BIOC 223: Cellular Biochemistry and Metabolism

Metabolism provides the fuels and molecules for life. How metabolic processes are regulated and coordinated in animals. Human disease states that arise from metabolic imbalances.

This course emphasises the regulation of metabolism and the integration of metabolic processes in animals. We look at the way that carbon and nitrogen are fixed and utilized by plants and animals, how human metabolism is affected by normal physiological events, such as fasting and exercise, and how signalling occurs in human metabolism. We also look at changes that can occur as a result of disease.

Introduction to Human Metabolism and its Regulation (1 lecture)
Introduction and video “A Question of Fuel Supply”

Utilisation of fuels (4 lectures)
Fundamental energy production and synthesis of energy stores

Analysis of data (1 lecture)
Collection and analysis of data, distributions and statistical manipulations of data, methods of presenting and displaying results, interpretation and limitations of results

Metabolism of fed and fasting states in animals (5 lectures)
Regulation, by both hormones and diet, of glycogen synthesis, gluconeogenesis, fat synthesis and storage, lipolysis and ketogenesis.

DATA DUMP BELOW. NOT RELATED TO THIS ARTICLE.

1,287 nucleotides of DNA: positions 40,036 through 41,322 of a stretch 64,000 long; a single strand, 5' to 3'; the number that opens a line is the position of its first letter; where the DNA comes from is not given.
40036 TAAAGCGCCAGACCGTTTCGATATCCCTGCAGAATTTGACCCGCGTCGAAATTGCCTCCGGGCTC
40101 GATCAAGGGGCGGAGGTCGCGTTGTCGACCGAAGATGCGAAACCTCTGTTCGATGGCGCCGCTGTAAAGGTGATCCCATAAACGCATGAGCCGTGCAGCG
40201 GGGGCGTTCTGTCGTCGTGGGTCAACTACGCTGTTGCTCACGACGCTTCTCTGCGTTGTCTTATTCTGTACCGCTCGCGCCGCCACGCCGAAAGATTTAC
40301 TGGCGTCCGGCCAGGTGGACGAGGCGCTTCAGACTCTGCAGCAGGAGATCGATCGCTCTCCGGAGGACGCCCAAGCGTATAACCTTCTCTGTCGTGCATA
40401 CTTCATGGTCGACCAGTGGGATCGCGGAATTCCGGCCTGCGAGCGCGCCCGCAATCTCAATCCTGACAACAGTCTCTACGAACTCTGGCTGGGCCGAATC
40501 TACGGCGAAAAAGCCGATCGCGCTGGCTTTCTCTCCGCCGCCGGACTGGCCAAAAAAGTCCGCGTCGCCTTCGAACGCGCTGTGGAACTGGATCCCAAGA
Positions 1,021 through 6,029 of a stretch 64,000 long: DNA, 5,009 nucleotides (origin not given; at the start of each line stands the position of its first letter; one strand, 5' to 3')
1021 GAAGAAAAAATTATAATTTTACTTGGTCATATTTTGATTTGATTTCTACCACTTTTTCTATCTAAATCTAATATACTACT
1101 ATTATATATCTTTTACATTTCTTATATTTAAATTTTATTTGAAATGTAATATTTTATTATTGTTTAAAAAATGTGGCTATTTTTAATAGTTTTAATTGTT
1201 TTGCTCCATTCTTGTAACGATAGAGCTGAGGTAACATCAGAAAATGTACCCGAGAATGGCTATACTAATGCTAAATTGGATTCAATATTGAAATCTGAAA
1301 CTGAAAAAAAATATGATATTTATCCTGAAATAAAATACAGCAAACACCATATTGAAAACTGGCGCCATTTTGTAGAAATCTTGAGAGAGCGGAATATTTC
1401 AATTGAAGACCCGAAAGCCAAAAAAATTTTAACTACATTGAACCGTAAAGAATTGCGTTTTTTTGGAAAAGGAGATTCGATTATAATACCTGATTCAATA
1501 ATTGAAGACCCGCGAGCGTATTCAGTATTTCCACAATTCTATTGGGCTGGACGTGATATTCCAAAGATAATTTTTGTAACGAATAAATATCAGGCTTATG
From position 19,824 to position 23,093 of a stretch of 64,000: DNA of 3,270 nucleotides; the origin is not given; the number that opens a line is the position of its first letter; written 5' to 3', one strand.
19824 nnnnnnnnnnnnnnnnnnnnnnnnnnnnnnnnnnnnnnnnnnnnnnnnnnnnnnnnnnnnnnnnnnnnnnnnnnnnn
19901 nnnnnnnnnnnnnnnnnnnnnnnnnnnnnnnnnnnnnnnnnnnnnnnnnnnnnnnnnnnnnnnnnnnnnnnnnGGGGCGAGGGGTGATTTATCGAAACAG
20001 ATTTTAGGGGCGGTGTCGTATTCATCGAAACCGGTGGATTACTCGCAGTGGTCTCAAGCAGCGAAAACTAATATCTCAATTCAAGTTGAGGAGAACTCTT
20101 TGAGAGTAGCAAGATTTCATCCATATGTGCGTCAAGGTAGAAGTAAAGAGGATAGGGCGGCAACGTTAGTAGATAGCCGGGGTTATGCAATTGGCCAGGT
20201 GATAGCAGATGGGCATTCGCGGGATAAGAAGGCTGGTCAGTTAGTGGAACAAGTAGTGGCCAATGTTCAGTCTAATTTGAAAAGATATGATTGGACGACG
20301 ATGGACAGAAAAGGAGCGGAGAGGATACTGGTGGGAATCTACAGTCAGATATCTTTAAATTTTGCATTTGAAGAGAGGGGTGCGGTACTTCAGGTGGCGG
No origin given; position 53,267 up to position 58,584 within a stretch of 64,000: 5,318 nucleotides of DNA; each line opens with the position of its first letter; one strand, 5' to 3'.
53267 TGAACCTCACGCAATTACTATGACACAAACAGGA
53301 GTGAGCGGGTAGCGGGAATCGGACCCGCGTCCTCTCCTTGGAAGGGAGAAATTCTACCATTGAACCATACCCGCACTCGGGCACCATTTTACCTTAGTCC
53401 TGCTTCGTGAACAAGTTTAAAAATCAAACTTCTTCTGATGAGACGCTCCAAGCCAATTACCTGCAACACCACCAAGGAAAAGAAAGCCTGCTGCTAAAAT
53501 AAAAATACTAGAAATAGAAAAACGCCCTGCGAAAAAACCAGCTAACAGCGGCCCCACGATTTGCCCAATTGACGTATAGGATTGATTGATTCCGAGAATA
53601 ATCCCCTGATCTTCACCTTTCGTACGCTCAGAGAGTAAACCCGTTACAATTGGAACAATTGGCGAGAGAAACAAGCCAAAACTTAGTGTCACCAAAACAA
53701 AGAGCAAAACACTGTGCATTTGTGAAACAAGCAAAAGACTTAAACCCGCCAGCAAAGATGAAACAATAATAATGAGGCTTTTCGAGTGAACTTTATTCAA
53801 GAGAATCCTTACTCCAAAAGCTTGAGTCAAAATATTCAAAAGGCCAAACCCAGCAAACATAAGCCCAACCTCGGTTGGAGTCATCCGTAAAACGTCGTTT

Regulation of human metabolism (5 lectures)
The regulation and integration of human metabolism as illustrated by lipoprotein disorders, metabolic syndrome, diabetes, and trauma. The role of hormones; insulin, glucagon, cortisol, adrenaline, and eicosanoids

Nitrogen metabolism: how organisms acquire, use, and dispose of nitrogen (4 lectures)
Nitrogen fixation, aminotransferases, amino acid catabolism, excretion and nitrogen balance, transport of nitrogen between tissues in animals

Production of core metabolic molecules in plants (5 lectures)
Assimilation and utilisation of carbon in plants; production of NADPH and utilisation in lipid metabolism, carbon fixation, carbon assimilation pathways – triose and sucrose, storage and mobilisation of carbohydrates – starch and cellulose; cellulose metabolism in ruminants and micro-organisms

Molecular components of cellular signalling (5 lectures)
Receptors, second messengers, kinases and phosphatases

Paper prescription on the University website